Hart Island has been many things: a prisoner of war camp multiple times; in the mid-19th century, it housed confederate POWs; in the mid-20th, it held POWs from World War 2. The island has also been home to a womens’ asylum, a boys’ workhouse, a drug rehab, and a NIKE missile base. But if the average person knows anything at all about Hart Island, it is likely the fact that, since 1869, the island has served as New York’s sixth potter’s field. Approximately 800,000 bodies are buried on the island, making it the largest publicly funded cemetery in the world. The bodies are buried in simple pine boxes, the adults in trenches that hold up to 200 coffins; the infants, in trenches that hold up to 1,000. Since the island is owned by the New York City Department of Corrections, and the burials performed by inmates, nobody is permitted to so much as land a boat on the island.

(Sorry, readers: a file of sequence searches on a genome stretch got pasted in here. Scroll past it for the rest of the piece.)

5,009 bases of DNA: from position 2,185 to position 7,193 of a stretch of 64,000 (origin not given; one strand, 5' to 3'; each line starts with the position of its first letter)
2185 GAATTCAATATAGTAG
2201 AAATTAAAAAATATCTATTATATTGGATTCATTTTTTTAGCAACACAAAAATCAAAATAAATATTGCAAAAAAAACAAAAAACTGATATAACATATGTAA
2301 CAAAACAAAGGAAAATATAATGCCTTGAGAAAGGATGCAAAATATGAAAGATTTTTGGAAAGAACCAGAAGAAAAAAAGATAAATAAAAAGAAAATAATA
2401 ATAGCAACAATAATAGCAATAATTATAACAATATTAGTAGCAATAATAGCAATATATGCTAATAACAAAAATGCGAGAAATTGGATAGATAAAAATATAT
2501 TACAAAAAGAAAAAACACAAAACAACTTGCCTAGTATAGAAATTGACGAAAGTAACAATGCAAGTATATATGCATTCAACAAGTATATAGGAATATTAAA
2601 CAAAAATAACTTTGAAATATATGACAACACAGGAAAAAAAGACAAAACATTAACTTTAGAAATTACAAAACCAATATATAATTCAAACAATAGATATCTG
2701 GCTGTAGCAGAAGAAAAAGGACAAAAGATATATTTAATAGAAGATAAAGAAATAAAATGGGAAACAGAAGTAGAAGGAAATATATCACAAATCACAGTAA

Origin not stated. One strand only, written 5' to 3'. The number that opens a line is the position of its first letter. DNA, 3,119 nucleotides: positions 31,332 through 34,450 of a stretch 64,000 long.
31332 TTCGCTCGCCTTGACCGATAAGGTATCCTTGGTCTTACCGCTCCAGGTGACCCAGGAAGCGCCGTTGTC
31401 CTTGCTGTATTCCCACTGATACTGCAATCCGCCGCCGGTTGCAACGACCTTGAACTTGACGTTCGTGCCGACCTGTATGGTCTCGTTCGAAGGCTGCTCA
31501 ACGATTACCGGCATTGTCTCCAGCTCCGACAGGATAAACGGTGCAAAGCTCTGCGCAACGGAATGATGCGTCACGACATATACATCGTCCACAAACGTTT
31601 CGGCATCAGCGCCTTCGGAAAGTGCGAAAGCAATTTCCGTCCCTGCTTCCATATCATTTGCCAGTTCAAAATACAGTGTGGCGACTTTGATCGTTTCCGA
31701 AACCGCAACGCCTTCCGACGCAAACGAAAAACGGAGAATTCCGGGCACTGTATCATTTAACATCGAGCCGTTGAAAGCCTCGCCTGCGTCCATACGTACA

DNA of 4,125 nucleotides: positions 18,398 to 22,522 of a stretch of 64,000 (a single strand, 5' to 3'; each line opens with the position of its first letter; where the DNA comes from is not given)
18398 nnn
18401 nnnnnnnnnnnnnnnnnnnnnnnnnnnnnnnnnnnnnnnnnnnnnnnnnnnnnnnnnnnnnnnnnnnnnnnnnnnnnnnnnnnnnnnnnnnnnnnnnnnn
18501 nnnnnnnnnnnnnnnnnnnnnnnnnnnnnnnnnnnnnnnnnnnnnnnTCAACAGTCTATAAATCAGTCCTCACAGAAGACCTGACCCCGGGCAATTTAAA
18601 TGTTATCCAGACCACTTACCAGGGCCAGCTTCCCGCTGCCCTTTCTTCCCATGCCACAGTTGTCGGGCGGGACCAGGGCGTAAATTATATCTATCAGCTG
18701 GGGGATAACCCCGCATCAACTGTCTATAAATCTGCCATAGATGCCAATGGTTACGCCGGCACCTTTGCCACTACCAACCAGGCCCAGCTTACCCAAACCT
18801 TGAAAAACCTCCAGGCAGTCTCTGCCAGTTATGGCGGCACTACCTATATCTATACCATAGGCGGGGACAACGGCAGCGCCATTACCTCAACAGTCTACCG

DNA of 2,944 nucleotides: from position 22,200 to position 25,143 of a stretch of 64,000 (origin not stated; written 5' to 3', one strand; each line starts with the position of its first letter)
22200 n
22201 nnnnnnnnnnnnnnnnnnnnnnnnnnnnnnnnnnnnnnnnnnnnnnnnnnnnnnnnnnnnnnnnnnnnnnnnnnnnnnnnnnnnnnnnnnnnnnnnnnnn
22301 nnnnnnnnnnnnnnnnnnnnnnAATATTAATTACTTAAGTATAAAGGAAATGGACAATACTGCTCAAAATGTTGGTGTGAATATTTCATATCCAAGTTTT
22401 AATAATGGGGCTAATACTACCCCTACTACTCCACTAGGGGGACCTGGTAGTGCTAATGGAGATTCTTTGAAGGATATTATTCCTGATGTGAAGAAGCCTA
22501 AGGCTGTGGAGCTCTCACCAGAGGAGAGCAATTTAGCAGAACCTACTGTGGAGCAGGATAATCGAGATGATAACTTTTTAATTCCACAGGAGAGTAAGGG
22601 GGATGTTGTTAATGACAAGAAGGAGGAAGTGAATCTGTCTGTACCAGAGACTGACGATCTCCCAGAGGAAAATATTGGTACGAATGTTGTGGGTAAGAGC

In 2008, Marie Lorenz and I set out at about 4:45 in the morning and landed a boat on the island. In the roughly 4.5 hours I had to photograph the island before Marie got jittery and wanted to leave, we came across many amazing things. The top photograph depicts the view from a window on the top floor of the White Dove building, originally part of an 1880s lunatic asylum for women, and last used as a drug rehab. (Here’s a post showing the interior.) In between the wings is a pit covered in plywood. This was a half-filled mass grave for infants. Around the corner from the building was another mass grave (middle photograph) - this one for adults, and just starting to fill. Both are surely covered now as many more trenches have taken their place. And on the first floor of the White Dove building, several coffins - this one not buried, and several disinterred (bottom photograph depicts the unburied coffin). For more on Hart Island, check out my 2008 blog post on the topic.